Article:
The Australian Abalone Growers Association is fully committed to sustainability as it sees the growth and viability of the industry intrinsically linked to the need to protect the environment; protect the wild stocks of abalone in surrounding waters to ensure their health and sustainability; and to protect the sustainability of abalone aquaculture businesses from devastating environmental events.

Aquaculture is the fastest growing animal food producing sector globally with most recent reports showing current production at a record 157.5 million tonnes. The aquaculture sector now accounts for 40 per cent of total fisheries production worldwide, with growth averaging 8.8 per cent a year since 1970. The FAO estimates that by 2030 an additional 37 million tonnes of fish a year will be needed to maintain current per person levels of fish food consumption. Given the limited room for expansion in wildcatch fisheries, the majority of this additional supply will mainly be sourced from aquaculture. But the FAO cautions that sound environmental management will be necessary to sustain and enhance aquaculture's growth.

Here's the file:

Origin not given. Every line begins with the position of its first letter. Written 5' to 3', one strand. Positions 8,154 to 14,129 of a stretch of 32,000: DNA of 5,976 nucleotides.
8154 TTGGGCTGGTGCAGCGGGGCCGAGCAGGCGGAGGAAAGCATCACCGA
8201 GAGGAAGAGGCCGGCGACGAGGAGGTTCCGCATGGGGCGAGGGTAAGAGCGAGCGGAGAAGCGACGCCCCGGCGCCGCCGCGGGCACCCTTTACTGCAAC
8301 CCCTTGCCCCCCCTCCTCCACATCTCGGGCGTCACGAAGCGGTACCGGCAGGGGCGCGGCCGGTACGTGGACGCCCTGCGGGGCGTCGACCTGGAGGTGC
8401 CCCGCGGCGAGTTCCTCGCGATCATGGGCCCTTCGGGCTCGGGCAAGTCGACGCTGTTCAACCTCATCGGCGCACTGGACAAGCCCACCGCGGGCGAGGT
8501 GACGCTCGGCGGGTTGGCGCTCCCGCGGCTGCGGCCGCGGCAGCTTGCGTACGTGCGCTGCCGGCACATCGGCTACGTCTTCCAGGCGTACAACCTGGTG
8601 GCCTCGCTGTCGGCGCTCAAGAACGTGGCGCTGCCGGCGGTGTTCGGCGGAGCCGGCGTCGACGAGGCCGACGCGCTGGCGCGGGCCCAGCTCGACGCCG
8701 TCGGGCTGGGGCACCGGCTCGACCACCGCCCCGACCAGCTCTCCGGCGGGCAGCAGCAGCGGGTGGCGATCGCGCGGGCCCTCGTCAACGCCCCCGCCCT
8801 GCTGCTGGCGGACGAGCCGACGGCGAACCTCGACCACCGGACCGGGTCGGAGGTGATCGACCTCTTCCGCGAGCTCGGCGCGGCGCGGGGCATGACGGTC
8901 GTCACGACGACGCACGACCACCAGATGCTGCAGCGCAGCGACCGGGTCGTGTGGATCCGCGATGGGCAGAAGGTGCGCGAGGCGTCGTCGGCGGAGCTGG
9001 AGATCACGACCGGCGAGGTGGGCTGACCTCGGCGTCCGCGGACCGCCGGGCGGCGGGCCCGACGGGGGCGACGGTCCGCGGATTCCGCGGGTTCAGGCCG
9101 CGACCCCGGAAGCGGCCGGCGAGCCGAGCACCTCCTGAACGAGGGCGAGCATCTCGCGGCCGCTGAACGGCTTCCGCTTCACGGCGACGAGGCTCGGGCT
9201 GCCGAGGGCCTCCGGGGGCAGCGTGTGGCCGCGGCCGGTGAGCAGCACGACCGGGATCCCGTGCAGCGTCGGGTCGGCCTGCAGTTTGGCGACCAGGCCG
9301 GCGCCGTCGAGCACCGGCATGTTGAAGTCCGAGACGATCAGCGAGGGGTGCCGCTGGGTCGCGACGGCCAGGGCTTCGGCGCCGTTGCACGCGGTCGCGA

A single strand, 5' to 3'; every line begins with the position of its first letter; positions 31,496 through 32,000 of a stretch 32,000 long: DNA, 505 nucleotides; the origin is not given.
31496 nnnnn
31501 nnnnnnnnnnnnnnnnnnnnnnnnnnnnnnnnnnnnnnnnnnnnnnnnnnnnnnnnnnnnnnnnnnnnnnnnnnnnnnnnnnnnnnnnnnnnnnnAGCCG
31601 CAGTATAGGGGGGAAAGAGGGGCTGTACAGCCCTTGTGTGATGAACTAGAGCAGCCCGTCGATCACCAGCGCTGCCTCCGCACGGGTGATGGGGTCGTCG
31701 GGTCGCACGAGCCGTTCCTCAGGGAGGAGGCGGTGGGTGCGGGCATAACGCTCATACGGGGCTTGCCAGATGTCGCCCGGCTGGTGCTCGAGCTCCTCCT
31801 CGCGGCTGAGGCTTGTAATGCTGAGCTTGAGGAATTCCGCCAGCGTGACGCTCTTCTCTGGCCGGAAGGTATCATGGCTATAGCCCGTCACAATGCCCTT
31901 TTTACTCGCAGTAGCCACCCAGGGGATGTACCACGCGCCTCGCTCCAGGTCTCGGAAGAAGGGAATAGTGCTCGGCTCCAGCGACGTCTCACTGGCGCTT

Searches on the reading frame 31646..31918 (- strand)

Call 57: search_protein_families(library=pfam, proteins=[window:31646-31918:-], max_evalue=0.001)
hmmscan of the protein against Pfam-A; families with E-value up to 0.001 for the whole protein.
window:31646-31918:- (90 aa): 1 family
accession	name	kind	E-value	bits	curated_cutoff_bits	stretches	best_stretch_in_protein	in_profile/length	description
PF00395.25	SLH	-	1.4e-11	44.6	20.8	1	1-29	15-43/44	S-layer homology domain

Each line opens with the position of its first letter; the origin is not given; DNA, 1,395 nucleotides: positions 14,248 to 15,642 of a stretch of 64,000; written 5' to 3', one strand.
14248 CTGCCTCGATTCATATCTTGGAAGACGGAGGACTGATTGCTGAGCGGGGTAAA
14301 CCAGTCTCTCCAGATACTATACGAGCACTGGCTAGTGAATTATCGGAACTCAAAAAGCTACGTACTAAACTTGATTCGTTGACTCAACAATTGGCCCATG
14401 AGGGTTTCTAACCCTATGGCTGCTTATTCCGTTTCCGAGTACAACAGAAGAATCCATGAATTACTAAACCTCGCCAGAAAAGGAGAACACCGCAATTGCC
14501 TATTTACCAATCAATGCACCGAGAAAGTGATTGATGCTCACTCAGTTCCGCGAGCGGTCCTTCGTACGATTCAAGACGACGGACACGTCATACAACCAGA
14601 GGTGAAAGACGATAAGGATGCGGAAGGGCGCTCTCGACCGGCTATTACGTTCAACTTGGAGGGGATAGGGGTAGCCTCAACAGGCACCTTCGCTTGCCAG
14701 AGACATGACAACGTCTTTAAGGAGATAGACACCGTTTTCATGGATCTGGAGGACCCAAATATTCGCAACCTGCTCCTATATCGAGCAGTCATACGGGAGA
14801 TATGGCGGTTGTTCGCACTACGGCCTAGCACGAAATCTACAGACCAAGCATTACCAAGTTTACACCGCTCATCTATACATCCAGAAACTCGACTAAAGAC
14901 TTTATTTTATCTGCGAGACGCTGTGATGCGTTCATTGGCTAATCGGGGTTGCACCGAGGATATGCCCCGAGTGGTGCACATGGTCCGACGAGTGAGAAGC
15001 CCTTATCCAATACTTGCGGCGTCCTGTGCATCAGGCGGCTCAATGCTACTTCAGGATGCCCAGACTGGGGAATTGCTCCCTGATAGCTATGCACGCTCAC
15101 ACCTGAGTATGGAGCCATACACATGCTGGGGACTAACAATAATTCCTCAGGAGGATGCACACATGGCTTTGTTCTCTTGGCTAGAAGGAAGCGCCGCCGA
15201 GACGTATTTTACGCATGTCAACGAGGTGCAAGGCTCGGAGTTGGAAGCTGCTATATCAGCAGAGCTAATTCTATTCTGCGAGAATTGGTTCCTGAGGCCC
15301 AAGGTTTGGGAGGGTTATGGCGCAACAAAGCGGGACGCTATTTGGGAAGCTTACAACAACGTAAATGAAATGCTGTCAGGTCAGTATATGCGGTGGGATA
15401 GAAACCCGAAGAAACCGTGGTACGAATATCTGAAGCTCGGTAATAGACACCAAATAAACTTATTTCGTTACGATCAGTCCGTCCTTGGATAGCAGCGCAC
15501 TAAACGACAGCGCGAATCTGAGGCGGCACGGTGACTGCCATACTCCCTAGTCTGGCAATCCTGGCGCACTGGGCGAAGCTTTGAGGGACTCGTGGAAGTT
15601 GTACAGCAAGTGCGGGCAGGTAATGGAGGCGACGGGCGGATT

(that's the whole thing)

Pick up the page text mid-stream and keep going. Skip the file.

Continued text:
Alongside the rapid global growth in aquaculture is an increasing demand from seafood consumers to develop sustainable production methods, including demands for labelling of products to show producer's environmental credentials.